Furthermore, it also specifies that businesses must manage the risks to the health and safety of their workers, customers, visitors, and suppliers. This also covers PCBUs. 

According to the law, you should: 

  • Provide a safe work environment 

  • Provide and maintain safe machinery and structures 

  • Provide safe ways of working 

  • Ensure safe use, handling and storage of machinery, structures, and substances 

  • Provide and maintain adequate facilities 

  • Provide any information, training, instruction or supervision needed for safety 

  • Monitor the health of workers and conditions at the workplace 

Furthermore, you must: 

  • Take “a constructive role in improving WHS practices” 

  • Promote “information, education and training” on WHS 

 

List of WHS laws in place in each state and territory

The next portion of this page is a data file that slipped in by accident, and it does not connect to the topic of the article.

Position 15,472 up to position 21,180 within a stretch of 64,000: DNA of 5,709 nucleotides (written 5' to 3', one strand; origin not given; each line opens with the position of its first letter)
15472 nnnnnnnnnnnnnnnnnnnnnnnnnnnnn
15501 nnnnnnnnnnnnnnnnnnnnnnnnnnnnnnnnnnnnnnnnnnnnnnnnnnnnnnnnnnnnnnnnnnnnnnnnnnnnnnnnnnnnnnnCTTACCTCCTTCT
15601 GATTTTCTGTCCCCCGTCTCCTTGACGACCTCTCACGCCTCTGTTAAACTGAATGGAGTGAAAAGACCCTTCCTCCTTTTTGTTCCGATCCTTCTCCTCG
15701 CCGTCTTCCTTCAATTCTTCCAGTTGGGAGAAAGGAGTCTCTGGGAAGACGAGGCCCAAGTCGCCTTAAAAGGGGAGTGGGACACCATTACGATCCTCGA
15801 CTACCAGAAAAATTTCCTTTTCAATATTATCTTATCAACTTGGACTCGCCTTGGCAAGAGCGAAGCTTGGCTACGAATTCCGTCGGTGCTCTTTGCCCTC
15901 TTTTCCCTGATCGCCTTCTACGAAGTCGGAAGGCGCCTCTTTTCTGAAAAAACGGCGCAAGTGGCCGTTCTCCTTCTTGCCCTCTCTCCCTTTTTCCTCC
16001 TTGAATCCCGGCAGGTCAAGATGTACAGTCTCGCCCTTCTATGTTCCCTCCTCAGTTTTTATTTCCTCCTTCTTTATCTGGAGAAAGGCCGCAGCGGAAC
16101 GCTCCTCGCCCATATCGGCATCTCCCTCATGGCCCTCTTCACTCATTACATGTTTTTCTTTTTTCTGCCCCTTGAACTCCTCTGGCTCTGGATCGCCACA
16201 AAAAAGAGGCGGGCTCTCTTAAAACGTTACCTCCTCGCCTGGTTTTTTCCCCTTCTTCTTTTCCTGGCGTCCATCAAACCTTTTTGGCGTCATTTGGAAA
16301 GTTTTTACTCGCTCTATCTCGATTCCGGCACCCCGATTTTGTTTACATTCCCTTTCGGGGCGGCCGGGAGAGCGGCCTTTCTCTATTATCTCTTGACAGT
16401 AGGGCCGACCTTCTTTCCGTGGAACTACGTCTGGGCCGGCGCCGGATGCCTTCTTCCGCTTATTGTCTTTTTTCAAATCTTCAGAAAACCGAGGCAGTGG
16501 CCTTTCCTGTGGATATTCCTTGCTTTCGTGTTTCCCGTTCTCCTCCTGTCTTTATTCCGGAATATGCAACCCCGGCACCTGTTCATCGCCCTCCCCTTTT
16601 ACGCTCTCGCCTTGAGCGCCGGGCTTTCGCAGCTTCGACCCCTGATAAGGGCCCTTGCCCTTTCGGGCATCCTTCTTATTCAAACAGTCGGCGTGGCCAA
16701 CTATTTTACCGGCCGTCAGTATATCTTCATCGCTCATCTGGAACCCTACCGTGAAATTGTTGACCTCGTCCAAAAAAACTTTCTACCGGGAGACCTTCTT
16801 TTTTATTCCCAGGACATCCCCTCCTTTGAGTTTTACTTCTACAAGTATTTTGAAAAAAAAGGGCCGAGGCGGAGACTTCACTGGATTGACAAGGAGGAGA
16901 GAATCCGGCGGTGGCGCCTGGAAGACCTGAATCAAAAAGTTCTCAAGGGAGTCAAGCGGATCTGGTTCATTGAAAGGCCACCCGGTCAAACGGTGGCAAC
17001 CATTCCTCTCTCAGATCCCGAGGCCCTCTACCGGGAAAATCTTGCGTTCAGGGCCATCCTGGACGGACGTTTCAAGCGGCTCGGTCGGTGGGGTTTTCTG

SWA explains that "some jurisdictions have made minor variations to make sure the legislation is consistent with their relevant drafting protocols and other laws and processes.” They have summarised the legal variations between jurisdictions in this comprehensive cross-comparison table

Business.gov.au says that “each state has its own WHS laws and a regulator to enforce them.”  

The WHS framework for each state includes: 

  • Act: Outlines your broad responsibilities 

  • Regulations: Set out specific requirements for particular hazards and risks, such as noise, machinery, and manual handling 

  • Codes of practice: Provide practical information on how you can meet the requirements in the Act and Regulations 

  • Regulating agencies (regulator): Administers WHS laws, inspects workplaces, provides advice and enforces the laws. (Some states, such as NSW, have a different regulator for workers' compensation.) 

For your convenience, here are the links to their respective websites:

State/Territory 

Act 

Regulation 

Code 

Regulator 

Australian Capital Territory